Just in case you didn’t want to do something as cavalier as use your eyeballs, the profundity of Portland’s terribleness against the pick-and-roll shone through defensive statistics last season. To start, despite what Kevin Harlan or Blazersedge commenters may tell you, both Wes Matthews and Nic Batum they aren’t particularly good against the PNR, at least not as good as their reputation grants them. This year, Matthews and Batum ranked 46 and 47 in the NBA in steals, respectively. Their skill sets allow them to get steals — and for Batum, blocks — while providing starter-level defense against isolation plays and cuts, where they both flourish.
And somehow, wing players were getting to the rim against the Blazers (so too did post players but that’s another column). Only the Milwaukee Bucks allowed a higher amount of close shots (30%) according to 82games.com than the Blazers, edging Portland by a mere 1%. Considering all shots allowed in the paint, the Blazers and the Bucks were tied for a league-worst 36% of opponent shots coming from in close, dunks, or tips.
Take a look at this sequence from Portland hosting the Dallas Mavericks on April 7, 2012. Right out of the tip, the Mavericks setup a pick-and-roll with OJ Mayo and Chris Kaman against Wes Matthews and JJ Hickson.
The Mavericks drew up this play to open the game because they knew they could score with it. And when the Mavericks came down three minutes later, they ran the exact same play and Hickson did the exact same thing, allowing Kaman to score.
In this example, Kaman hits a long two-pointer. But as Blazer fans last year could tell you, teams would often make a second and third pass from that position as Matthews, Batum, or another wing defender valiantly rushed to the shooter. The paint scoring against the Blazers in 2012-2013 came from these extra passes and resulted in dunks, lay-ins, and headaches.
Portland had a high PPP for opponents against the roll man in PNR because Hickson was so bad at making the correct choice. Not only did Hickson constantly misread the two opposing players, but he would misplay his own teammate’s defensive choice. In this example, he:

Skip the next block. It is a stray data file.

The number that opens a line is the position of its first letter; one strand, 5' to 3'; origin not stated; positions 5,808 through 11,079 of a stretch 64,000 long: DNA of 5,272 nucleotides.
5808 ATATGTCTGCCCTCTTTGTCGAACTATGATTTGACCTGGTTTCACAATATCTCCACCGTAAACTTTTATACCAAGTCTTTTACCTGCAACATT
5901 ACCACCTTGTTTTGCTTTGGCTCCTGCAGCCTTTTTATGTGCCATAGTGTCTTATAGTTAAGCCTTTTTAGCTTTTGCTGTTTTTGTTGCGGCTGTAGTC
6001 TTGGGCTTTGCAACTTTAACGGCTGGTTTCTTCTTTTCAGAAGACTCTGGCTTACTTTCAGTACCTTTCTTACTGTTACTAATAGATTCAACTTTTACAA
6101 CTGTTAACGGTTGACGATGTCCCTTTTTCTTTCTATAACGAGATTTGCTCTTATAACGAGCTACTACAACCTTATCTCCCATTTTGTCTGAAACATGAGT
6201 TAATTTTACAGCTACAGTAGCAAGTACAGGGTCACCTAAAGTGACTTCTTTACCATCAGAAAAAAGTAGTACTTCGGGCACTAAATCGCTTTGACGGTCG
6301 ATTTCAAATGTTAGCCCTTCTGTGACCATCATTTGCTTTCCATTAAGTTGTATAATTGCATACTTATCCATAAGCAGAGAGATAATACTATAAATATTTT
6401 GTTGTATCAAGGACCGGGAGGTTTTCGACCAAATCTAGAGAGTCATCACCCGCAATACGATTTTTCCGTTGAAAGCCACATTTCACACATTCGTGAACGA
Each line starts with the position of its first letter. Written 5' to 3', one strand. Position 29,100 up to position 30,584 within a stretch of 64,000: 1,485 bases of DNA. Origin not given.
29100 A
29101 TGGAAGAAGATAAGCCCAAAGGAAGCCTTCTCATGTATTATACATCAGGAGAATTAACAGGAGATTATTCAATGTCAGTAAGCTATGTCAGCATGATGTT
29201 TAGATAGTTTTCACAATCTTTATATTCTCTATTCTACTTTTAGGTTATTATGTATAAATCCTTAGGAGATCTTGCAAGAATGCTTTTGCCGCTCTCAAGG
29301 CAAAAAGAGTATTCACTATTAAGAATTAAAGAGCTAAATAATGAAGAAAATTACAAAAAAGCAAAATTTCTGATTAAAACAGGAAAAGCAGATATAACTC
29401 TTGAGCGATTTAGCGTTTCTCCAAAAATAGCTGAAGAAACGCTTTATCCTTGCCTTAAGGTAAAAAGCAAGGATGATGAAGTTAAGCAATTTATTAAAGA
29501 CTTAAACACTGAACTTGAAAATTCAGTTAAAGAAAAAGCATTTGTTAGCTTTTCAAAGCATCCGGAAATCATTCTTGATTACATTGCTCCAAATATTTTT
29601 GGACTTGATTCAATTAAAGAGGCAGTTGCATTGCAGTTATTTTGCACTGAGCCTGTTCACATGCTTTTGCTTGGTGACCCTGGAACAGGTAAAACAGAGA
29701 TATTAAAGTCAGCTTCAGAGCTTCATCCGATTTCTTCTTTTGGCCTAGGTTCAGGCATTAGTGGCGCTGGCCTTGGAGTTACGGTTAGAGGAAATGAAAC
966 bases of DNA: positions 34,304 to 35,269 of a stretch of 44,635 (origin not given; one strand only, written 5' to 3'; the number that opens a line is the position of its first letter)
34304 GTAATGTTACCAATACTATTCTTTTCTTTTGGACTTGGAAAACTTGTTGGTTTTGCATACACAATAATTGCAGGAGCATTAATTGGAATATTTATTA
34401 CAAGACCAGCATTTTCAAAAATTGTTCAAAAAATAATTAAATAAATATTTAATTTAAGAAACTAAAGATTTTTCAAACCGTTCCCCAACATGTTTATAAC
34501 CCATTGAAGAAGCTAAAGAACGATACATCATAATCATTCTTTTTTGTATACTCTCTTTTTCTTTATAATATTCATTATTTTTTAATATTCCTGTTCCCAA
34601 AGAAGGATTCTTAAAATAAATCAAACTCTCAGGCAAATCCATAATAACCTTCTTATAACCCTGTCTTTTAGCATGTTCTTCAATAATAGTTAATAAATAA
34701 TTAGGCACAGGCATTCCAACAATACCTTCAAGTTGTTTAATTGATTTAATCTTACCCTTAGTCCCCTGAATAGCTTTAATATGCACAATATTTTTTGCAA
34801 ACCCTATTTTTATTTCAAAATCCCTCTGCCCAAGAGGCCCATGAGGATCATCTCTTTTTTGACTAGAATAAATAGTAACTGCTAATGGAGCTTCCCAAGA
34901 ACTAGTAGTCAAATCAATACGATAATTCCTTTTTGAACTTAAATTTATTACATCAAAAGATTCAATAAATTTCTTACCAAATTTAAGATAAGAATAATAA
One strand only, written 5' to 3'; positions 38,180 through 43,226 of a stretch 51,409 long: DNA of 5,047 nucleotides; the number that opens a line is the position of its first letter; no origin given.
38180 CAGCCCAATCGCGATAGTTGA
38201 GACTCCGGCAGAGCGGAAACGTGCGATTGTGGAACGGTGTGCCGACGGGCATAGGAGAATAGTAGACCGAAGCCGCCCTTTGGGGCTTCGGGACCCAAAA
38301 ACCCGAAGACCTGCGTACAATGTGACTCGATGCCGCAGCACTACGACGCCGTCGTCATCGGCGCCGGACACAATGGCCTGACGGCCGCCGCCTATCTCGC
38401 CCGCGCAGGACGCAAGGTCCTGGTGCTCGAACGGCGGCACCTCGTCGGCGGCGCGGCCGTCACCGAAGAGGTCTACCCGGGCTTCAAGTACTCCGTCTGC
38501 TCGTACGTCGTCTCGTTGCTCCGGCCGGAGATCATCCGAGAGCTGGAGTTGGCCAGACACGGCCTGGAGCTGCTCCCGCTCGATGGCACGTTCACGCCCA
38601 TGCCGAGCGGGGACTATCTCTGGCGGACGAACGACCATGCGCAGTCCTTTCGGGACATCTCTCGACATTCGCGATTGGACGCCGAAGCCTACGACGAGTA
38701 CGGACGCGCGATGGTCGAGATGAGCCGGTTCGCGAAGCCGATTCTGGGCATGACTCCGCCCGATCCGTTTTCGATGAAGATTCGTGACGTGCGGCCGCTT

- Completely ignored Wes Matthews fighting over the screen.
- Hedged for OJ Mayo’s drive despite Aldridge and Claver both being in the lane behind him.
- Had his hips turned toward Kaman as if to highlight the passing lane for OJ Mayo.
- Didn’t actually play Mayo high enough to trap the pass or stop a three attempt.
For Portland wings, and in this case, for Wes Matthews, this type of play was detrimental to their trust. Blazer guards last season had to hedge both players during PNR plays because their help defender — Hickson — wasn’t reliable. In turn, this led to Portland guards making poor first decisions against opponent PNRs in an effort to counteract Hickson’s inabilities.
Now, a word about Synergy’s defensive statistics. While useful, there’s obvious issues with how the numbers are rigid after a player’s decision. Most importantly, Synergy can’t distinguish the subtlety between an issue like Hickson’s poor choice after the screen. Indeed, Hickson was ranked 43rd last year against the roll man in the PNR play. Anyone who watched the Blazers could tell you that’s because he was often no where near the roll man, and instead he chose to switch. Even further, Blazer defenders were so busy helping on Hickson’s left assignment that a second or third pass would result in a cutter scoring because of a bad shift.
Multiply all that by another missed rotation in the form of Victor Claver or Meyers Leonard and it’s easy to see how the Blazers were scored on so many times in the paint last year.
But Blazer fans have hope yet. Robin Lopez was ranked 7th by Synergy for defending the roll man for the PNR. And while Synergy’s defensive stats aren’t perfect, Hornets fans can also use their eyeballs and would tell you Lopez has better decision-making skills. His proficiency is going to be a monumental leap forward for the Blazer defense in 2013-2014. If Lopez is caught out of position less than Hickson, he should also be able to provide better rim protection as cutters go for the hoop on second and third passes. For now, that’s going to have to be the plan for Terry Stotts.
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